Objective: Mechanical insufflation-exsufflation (MI-E) is used to assist cough in patients with neuromuscular diseases. Clinically, application may be challenging in some patient groups, possibly related to laryngeal dysfunction. Before launching a study in patients, the authors investigated laryngeal responses to MI-E in healthy individuals.
Design: Twenty healthy volunteers, aged 21-29 yrs, were studied with video-recorded flexible transnasal fiber-optic laryngoscopy while performing MI-E using the Cough Assist (Respironics, United States) according to a standardized protocol applying pressures of ±20 to ±50 cm H2O.
Results: An initial abduction of the vocal folds was observed in all subjects, both during the insufflation and exsufflation phases. Nineteen of the 20 subjects adequately coordinated glottic closure when instructed to cough. When instructed simply to exhale during exsufflation, the glottis stayed open in a majority. Subsequent to an initial abduction during exsufflation and cough, various obstructive laryngeal movements were observed in some subjects, such as narrowing of the vocal folds, retroflexion of the epiglottis, hypopharyngeal constriction, and backward movement of the base of the tongue.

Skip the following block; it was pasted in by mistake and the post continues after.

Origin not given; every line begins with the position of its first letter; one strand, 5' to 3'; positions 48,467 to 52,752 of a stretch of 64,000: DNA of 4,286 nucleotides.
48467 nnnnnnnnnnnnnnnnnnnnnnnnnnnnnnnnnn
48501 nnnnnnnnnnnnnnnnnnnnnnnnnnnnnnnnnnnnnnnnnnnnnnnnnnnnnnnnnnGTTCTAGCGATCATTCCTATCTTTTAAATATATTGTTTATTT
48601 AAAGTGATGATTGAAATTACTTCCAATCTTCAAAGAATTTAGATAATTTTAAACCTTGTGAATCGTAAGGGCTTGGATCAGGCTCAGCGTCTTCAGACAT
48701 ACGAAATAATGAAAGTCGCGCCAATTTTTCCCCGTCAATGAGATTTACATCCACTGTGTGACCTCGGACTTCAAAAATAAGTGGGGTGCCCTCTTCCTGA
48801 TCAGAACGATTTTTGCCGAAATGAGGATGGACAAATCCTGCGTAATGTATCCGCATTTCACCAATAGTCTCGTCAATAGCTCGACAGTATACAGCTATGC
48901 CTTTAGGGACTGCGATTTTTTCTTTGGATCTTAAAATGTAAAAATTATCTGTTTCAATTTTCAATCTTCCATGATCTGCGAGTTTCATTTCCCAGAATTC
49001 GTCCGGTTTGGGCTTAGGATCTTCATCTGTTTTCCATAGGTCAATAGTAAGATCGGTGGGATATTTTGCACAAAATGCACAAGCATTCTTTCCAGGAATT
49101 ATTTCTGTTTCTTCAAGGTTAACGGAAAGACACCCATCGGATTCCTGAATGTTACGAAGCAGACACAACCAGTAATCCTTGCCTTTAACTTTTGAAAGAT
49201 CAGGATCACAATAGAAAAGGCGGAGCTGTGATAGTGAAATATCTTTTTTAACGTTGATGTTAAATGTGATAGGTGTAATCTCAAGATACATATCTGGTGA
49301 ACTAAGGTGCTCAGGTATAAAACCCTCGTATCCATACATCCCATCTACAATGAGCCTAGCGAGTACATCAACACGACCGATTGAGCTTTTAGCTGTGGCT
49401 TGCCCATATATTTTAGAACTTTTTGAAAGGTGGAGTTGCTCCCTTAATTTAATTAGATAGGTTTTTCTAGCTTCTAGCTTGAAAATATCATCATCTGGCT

Conclusions: The larynx can be studied with transnasal laryngoscopy during MI-E in healthy individuals. Laryngeal responses to MI-E vary, and laryngoscopy may offer valuable clinical information when applying MI-E in patients with bulbar muscle weakness.